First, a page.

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of Brierley



Memories of my time spent in the Isolation Hospital


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Hazel Devonport was born on the 28th July 1943 at 64 Brierley Road Grimethorpe (now 116 Brierley Road) to Lawrence and Rhoda (nee Moore) Cox. Lawrence was a pit top worker at Grimethorpe colliery. She had three sisters and one brother, Lawrence, Ethel May, Irene and Margaret. Hazel now lives on Hillside Mount Brierley with her husband Clem. (June 2005)

Sisters Hazel and Margaret seen here in May 2005  

Father Christmas (John Butterworth) visits Hazel (in the bed) and her sister Margaret who is stood at the side of the bed. Also on the photograph is Matron Wilson. Hazel remembers the other little girl in the bed behind being called Lynn or Linda but can't remember her surname. Do you know who she is? if so please email

When I was six and living in Grimethorpe, I came home from school with a sore throat and a boil on my arm. My mother and granny were a little concerned so they called for Dr Cran to see me. He informed them that I had Scarlet Fever and I would have to go into the fever hospital, which was situated on Brierley Common.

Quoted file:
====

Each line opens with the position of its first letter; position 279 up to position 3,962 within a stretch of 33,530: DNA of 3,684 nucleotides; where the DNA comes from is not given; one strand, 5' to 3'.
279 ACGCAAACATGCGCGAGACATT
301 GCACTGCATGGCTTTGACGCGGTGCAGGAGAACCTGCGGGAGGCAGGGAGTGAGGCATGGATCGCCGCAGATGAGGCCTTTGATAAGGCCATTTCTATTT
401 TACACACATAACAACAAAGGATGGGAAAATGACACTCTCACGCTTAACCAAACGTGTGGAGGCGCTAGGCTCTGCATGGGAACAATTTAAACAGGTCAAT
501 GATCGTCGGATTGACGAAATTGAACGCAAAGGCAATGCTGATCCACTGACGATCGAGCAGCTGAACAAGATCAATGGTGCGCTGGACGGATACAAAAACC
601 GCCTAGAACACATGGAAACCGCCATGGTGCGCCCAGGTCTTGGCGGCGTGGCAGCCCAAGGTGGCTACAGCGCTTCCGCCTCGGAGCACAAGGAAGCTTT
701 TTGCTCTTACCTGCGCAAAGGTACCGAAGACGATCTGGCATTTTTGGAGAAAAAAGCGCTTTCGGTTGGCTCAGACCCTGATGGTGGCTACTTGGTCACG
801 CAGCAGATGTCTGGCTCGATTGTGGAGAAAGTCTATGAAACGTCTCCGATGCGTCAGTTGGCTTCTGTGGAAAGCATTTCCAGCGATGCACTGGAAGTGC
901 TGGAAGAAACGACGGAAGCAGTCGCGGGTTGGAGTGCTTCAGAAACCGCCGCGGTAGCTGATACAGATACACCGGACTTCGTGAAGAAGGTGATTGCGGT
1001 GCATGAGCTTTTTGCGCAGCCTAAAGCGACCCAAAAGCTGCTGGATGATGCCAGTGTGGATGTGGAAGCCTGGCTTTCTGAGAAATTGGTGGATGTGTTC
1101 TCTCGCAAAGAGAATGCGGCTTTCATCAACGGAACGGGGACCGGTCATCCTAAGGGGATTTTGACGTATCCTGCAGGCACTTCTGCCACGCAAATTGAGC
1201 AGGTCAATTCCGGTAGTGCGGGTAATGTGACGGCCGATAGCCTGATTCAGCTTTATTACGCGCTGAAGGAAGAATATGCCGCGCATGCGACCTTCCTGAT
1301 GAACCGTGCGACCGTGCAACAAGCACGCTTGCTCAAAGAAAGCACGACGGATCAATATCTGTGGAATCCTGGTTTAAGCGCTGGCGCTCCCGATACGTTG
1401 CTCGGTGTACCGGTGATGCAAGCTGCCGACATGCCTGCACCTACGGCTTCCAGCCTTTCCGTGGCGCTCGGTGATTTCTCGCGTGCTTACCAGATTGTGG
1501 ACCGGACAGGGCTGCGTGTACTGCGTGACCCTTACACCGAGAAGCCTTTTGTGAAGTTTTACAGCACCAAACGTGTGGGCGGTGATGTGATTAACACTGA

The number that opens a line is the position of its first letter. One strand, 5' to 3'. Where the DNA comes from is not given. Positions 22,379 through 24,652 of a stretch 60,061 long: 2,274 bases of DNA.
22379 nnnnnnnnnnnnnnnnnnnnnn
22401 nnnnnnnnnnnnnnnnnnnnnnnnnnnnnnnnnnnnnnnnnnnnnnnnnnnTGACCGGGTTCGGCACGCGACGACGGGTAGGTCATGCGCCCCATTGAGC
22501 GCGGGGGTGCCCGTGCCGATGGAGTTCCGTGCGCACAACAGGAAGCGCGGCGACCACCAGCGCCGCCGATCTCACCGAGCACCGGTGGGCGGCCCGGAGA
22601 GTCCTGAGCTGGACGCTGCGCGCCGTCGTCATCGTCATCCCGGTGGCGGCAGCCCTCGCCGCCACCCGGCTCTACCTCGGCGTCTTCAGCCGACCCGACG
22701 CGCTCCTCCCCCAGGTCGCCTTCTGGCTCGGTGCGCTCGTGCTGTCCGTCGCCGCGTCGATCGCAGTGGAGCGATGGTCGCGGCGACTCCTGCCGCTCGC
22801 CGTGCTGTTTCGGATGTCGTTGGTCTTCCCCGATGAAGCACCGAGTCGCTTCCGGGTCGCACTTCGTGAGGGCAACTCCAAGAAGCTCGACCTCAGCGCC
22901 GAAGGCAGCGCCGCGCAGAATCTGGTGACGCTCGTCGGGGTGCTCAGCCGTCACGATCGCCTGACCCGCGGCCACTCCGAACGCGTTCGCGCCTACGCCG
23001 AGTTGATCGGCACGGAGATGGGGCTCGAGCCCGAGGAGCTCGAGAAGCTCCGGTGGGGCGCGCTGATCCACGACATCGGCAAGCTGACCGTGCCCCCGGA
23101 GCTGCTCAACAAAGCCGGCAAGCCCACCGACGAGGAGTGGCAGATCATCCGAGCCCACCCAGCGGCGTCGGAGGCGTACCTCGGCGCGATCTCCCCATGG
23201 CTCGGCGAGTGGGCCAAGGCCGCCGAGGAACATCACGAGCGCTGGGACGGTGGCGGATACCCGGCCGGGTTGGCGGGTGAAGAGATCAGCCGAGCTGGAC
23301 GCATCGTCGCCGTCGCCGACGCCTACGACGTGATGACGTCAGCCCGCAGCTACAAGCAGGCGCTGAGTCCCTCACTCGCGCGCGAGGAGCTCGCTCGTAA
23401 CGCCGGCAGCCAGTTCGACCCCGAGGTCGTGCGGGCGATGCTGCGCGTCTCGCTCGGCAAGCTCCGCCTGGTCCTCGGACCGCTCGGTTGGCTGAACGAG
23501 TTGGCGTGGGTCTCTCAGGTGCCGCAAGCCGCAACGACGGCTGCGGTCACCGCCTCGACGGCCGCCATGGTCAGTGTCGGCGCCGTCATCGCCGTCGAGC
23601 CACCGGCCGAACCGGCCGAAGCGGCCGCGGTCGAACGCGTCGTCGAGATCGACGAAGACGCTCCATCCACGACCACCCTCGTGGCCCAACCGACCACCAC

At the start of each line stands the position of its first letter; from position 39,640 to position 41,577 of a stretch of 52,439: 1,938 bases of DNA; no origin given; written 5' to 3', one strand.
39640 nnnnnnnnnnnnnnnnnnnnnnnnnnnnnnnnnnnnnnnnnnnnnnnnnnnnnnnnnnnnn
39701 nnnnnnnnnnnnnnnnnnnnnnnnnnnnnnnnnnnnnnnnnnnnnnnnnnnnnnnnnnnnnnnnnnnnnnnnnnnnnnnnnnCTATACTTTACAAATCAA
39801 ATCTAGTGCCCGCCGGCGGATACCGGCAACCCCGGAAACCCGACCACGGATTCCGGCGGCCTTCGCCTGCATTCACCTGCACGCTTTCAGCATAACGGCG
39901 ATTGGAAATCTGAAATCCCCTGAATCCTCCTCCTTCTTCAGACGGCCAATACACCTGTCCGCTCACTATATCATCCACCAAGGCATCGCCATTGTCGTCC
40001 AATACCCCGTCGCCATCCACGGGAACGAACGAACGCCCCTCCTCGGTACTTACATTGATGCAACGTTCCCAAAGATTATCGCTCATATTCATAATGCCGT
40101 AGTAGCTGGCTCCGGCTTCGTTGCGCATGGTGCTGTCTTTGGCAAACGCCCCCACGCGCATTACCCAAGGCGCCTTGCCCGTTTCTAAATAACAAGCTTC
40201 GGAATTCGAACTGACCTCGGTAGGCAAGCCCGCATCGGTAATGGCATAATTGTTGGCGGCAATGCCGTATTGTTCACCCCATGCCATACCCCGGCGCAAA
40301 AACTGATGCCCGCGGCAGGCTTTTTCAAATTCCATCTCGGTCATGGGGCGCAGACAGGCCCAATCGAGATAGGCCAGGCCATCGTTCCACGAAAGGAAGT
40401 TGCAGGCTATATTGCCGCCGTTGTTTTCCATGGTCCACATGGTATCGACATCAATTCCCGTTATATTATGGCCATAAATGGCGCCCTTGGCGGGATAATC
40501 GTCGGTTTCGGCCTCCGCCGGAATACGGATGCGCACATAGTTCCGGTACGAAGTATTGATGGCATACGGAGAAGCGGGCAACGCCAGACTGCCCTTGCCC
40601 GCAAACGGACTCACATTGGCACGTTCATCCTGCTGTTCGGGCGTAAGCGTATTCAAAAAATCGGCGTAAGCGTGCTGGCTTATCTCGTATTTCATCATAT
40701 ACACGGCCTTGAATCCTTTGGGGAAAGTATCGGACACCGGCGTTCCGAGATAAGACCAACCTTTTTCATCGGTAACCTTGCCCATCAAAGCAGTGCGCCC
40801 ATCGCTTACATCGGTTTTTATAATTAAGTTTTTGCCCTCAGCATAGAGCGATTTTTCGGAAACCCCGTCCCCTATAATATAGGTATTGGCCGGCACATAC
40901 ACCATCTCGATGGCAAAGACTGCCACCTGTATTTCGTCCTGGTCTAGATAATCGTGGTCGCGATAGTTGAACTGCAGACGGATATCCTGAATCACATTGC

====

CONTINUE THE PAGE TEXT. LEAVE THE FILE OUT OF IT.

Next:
I remember the grey ambulance taking me to the hospital. I also remember taking a sixpenny Mars bar with me but I wasnít allowed to keep it. My first meal while I was there was mashed potato with mincemeat. It tasted that horrible and I havenít liked that meal since. We also had to drink out of brown tin cups, which wasnít very nice.

   While in the hospital, my four years old sister Margaret was admitted with the same symptoms that I had. My mother and sisters came to visit us but were only allowed to see us through the window from the outside. They couldnít bring us any toys. I remember on one occasion, mother brought Margaret a teddy bear, but with it being a fever hospital they had to take it back home.

    I remember them telling mother I could go home on Christmas day but the snow was so high outside the hospital grounds, I had to wait until Boxing day. This was a bonus though because I received a visit from Father Christmas who brought me a little doll dressed in blue and white knitted clothes. My sister Margaret stayed longer than I as her infection took longer to clear.


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